Exploring the contribution of motivation and experience in the Postpubescent Own-Gender Bias in face recognition

Authors: Hills, P., Pake, J.M., Dempsey, J.R. and Lewis, M.B.

http://eprints.bournemouth.ac.uk/30586/

Journal: Journal of Experimental Psychology: Human Perception and Performance

Publisher: American Psychological Association

ISSN: 0096-1523

The own-gender bias in face recognition has been hypothesised to be the result of extensive experience with own-gender faces, coupled with a motivation to process own-group faces more deeply than other-group faces. We test the effect of experience and motivation in four experiments employing standard old/new recognition paradigms. In Experiment 1, no own-gender recognition bias was observed following an attractiveness-rating encoding task regardless of school type (single- or mixed-sex). Experiment 2, which used a distinctiveness-rating encoding task, did find a significant own-gender bias for all groups of participants. Experiment 3 on adults found that the own-gender bias was not affected by self-reported contact with the other-gender, but the encoding task did moderate the size of the bias. Experiment 4 revealed that participants with an own-gender sexual orientation showed a stronger own-gender bias. These results indicate that motivational factors influence the own-gender bias whereas no evidence was found for perceptual experience.

This data was imported from PubMed:

Authors: Hills, P.J., Pake, J.M., Dempsey, J.R. and Lewis, M.B.

http://eprints.bournemouth.ac.uk/30586/

Journal: J Exp Psychol Hum Percept Perform

Volume: 44

Issue: 9

Pages: 1426-1446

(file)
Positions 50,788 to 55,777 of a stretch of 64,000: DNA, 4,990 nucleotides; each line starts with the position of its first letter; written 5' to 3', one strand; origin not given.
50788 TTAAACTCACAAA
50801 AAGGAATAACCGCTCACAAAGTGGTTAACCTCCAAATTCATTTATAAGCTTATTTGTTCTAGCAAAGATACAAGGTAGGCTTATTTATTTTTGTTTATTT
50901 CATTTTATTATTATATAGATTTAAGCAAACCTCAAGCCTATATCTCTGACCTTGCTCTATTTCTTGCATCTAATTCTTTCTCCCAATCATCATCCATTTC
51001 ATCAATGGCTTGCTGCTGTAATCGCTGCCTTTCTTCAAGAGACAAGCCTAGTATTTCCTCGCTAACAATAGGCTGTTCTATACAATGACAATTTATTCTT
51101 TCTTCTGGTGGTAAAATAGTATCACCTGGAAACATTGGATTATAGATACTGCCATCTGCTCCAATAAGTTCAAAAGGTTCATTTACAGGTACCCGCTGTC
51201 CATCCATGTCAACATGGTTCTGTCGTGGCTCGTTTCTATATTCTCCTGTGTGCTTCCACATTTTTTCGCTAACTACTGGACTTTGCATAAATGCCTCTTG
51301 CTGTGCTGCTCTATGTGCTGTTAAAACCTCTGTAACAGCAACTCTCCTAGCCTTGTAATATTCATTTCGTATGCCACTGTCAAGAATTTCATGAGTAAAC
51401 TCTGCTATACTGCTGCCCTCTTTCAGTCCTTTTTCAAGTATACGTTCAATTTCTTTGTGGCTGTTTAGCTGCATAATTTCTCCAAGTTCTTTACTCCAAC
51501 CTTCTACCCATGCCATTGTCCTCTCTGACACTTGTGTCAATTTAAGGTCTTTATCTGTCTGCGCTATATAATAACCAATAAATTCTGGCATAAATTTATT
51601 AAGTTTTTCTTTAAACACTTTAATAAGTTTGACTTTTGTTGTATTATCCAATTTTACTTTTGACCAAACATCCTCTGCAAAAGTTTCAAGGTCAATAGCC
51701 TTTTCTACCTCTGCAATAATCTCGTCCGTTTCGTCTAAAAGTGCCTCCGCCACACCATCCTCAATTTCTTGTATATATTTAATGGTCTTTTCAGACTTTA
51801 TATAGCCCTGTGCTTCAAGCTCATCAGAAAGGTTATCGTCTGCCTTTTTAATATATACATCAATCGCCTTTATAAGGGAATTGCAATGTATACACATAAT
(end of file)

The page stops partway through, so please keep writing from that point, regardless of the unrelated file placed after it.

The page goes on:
eISSN: 1939-1277

DOI: 10.1037/xhp0000533

The own-gender bias in face recognition has been hypothesized to be the result of extensive experience with own-gender faces, coupled with a motivation to process own-group faces more deeply than other-group faces. We test the effect of experience and motivation in four experiments employing standard old/new recognition paradigms. In Experiment 1, no own-gender recognition bias was observed following an attractiveness-rating encoding task regardless of school type (single- or mixed-sex). Experiment 2, which used a distinctiveness-rating encoding task, did find a significant own-gender bias for all groups of participants. Experiment 3 on adults found that the own-gender bias was not affected by self-reported contact with the other-gender, but the encoding task did moderate the size of the bias. Experiment 4 revealed that participants with an own-gender sexual orientation showed a stronger own-gender bias. These results indicate that motivational factors influence the own-gender bias whereas no evidence was found for perceptual experience. (PsycINFO Database Record

This data was imported from Scopus:

Authors: Hills, P.J., Pake, J.M., Dempsey, J.R. and Lewis, M.B.

http://eprints.bournemouth.ac.uk/30586/

Journal: Journal of Experimental Psychology: Human Perception and Performance

Volume: 44

Issue: 9

Pages: 1426-1446

eISSN: 1939-1277

ISSN: 0096-1523

DOI: 10.1037/xhp0000533

© 2018 American Psychological Association. The own-gender bias in face recognition has been hypothesized to be the result of extensive experience with own-gender faces, coupled with a motivation to process own-group faces more deeply than other-group faces. We test the effect of experience and motivation in four experiments employing standard old/new recognition paradigms. In Experiment 1, no own-gender recognition bias was observed following an attractiveness-rating encoding task regardless of school type (single- or mixed-sex). Experiment 2, which used a distinctiveness-rating encoding task, did find a significant own-gender bias for all groups of participants. Experiment 3 on adults found that the own-gender bias was not affected by self-reported contact with the other-gender, but the encoding task did moderate the size of the bias. Experiment 4 revealed that participants with an own-gender sexual orientation showed a stronger own-gender bias. These results indicate that motivational factors influence the own-gender bias whereas no evidence was found for perceptual experience.

This data was imported from Web of Science (Lite):

Authors: Hills, P.J., Pake, J.M., Dempsey, J.R. and Lewis, M.B.

http://eprints.bournemouth.ac.uk/30586/

Journal: JOURNAL OF EXPERIMENTAL PSYCHOLOGY-HUMAN PERCEPTION AND PERFORMANCE

Volume: 44

Issue: 9

Pages: 1426-1446

eISSN: 1939-1277

ISSN: 0096-1523

DOI: 10.1037/xhp0000533

The data on this page was last updated at 04:57 on June 24, 2019.